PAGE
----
According to the Innovation Union Flagship Initiative, social innovation concerns the creation of new solutions to social issues and new social capital; it focuses on building new social relationships and models of collaboration while stressing on empowerment and engagement. Social innovation is about developing new forms of organisation and interactions to respond to social problems. It can address a social demand or need, contributing to addressing societal challenges.    

How work is organised and how people are managed in a workplace, has essential social and economic implications. Organisation of work has an important influence on the performance, productivity and innovation in products and services, laying required conditions for a stable and reasonable economic basis. 

Workplace innovation holds the key to enhance economic performance through creative approaches to sustainable competitiveness of companies and nurture the creativity of the employees in a harmonised manner. Most importantly, workplace innovation is not about the application of systemised knowledge by experts to the organisation of work. It is about building skills and competence through creative collaboration. It is about open dialogue, knowledge sharing, experimentation and learning in which various actors including managers, employees, customers, trade union and other stakeholders involved are given a voice in the creation of new models of collaboration, social relationships and innovation.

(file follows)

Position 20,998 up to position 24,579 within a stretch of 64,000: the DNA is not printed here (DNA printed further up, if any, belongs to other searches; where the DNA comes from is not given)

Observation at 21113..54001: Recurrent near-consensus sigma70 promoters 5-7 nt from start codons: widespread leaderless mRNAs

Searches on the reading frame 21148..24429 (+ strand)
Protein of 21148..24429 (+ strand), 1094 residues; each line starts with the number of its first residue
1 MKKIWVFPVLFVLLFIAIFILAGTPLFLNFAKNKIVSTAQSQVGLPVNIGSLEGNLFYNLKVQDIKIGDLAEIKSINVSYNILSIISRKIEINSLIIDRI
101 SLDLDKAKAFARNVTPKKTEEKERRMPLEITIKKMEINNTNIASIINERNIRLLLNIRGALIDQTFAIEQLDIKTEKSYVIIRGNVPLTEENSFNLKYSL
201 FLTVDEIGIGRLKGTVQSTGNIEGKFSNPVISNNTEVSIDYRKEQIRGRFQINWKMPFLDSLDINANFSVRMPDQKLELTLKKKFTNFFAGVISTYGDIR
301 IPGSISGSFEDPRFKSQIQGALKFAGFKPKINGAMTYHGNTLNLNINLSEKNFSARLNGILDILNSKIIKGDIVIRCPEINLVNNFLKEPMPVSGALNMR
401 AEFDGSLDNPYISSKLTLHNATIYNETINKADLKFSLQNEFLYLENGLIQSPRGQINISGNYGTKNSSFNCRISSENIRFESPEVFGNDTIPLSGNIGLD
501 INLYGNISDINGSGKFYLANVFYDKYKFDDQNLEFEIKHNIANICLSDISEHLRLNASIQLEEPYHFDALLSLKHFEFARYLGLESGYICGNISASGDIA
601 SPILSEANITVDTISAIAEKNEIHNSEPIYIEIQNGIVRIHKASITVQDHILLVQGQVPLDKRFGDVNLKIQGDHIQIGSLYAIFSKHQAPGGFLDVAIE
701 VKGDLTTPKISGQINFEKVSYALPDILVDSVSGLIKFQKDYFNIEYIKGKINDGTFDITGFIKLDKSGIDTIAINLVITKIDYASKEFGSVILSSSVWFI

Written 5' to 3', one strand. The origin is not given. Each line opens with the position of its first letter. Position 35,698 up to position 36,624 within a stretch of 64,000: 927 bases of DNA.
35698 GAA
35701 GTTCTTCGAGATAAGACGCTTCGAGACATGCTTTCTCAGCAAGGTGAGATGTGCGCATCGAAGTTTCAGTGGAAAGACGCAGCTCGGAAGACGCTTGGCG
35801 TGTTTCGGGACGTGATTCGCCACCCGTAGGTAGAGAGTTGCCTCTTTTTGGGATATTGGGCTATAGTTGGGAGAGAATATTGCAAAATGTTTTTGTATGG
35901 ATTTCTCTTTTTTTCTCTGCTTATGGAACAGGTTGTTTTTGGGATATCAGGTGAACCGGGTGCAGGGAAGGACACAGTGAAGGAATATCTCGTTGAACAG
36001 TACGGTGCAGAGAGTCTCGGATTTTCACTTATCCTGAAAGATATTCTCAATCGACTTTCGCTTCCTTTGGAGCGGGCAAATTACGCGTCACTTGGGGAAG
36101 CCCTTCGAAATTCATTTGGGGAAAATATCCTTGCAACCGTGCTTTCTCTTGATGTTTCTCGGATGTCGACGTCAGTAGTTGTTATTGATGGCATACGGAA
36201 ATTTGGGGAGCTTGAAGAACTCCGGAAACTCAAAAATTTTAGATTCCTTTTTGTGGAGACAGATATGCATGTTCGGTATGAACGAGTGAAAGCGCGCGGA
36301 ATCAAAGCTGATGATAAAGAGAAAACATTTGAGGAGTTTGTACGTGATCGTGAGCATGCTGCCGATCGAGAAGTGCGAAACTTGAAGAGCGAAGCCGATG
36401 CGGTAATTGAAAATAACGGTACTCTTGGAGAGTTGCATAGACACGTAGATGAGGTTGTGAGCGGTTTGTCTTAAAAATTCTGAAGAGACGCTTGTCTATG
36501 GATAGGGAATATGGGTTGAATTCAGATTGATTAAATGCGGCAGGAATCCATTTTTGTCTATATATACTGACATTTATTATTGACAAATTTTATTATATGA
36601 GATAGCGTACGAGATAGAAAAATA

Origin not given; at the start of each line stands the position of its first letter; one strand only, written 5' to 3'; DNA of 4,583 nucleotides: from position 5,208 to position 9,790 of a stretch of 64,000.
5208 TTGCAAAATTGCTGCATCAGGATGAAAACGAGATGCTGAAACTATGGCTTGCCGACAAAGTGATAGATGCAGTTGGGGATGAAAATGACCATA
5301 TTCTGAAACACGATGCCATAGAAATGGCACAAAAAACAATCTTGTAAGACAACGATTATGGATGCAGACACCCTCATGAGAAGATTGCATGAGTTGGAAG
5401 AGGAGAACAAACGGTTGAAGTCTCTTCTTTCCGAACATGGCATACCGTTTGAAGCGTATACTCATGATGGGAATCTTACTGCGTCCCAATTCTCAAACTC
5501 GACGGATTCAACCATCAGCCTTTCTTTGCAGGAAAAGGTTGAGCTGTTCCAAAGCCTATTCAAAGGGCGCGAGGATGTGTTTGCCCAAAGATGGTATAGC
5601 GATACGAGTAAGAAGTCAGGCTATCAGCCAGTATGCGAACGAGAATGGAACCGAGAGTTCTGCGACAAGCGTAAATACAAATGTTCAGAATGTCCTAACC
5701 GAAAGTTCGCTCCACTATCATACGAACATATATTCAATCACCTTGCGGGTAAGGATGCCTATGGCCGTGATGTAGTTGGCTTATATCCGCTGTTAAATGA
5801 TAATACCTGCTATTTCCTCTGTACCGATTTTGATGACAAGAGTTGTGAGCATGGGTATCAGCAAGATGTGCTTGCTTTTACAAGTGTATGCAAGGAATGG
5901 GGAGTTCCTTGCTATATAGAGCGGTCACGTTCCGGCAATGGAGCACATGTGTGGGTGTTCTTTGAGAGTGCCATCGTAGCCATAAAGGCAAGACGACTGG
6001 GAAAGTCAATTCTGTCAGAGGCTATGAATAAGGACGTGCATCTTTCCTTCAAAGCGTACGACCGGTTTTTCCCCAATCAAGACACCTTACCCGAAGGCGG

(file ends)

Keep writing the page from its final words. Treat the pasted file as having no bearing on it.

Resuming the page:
Despite the fact that workplace innovation enhances tangible economic and social benefits, it is not happening often enough in Europe at present, partially because it is also a social process which differs in each member state. Workplace innovation is at its most successful in a supportive environment in which key actors (public authorities at regional, national and EU level, research organisations and enterprises) jointly work on developing common dialogue and acquire diverse collaboration.

Measurement of innovation in the private sector is comparatively well advanced to the public sector. However similar information on innovation in the public sector is still very limited due to lack of quantitative evidence.   Public sector has a huge potential for innovation and is now perceived as a fundamental factor in addressing globalization and grand challenges but also stimulate business innovation.

Following an introduction into the workshop objectives and an overview provided by representatives of the European Commission on the different aspects of social innovation, the afternoon workshop will serve the participants to discuss how workplace innovation can improve and complement existing private and public services, and what kind of collaboration/partnerships can be envisaged, while taking into account theimportance of ‘innovative attitudes’ towards the social systems. The outcome of the workshop will be presented and further discussed during the Cocktail Reception with the Members of the European Parliament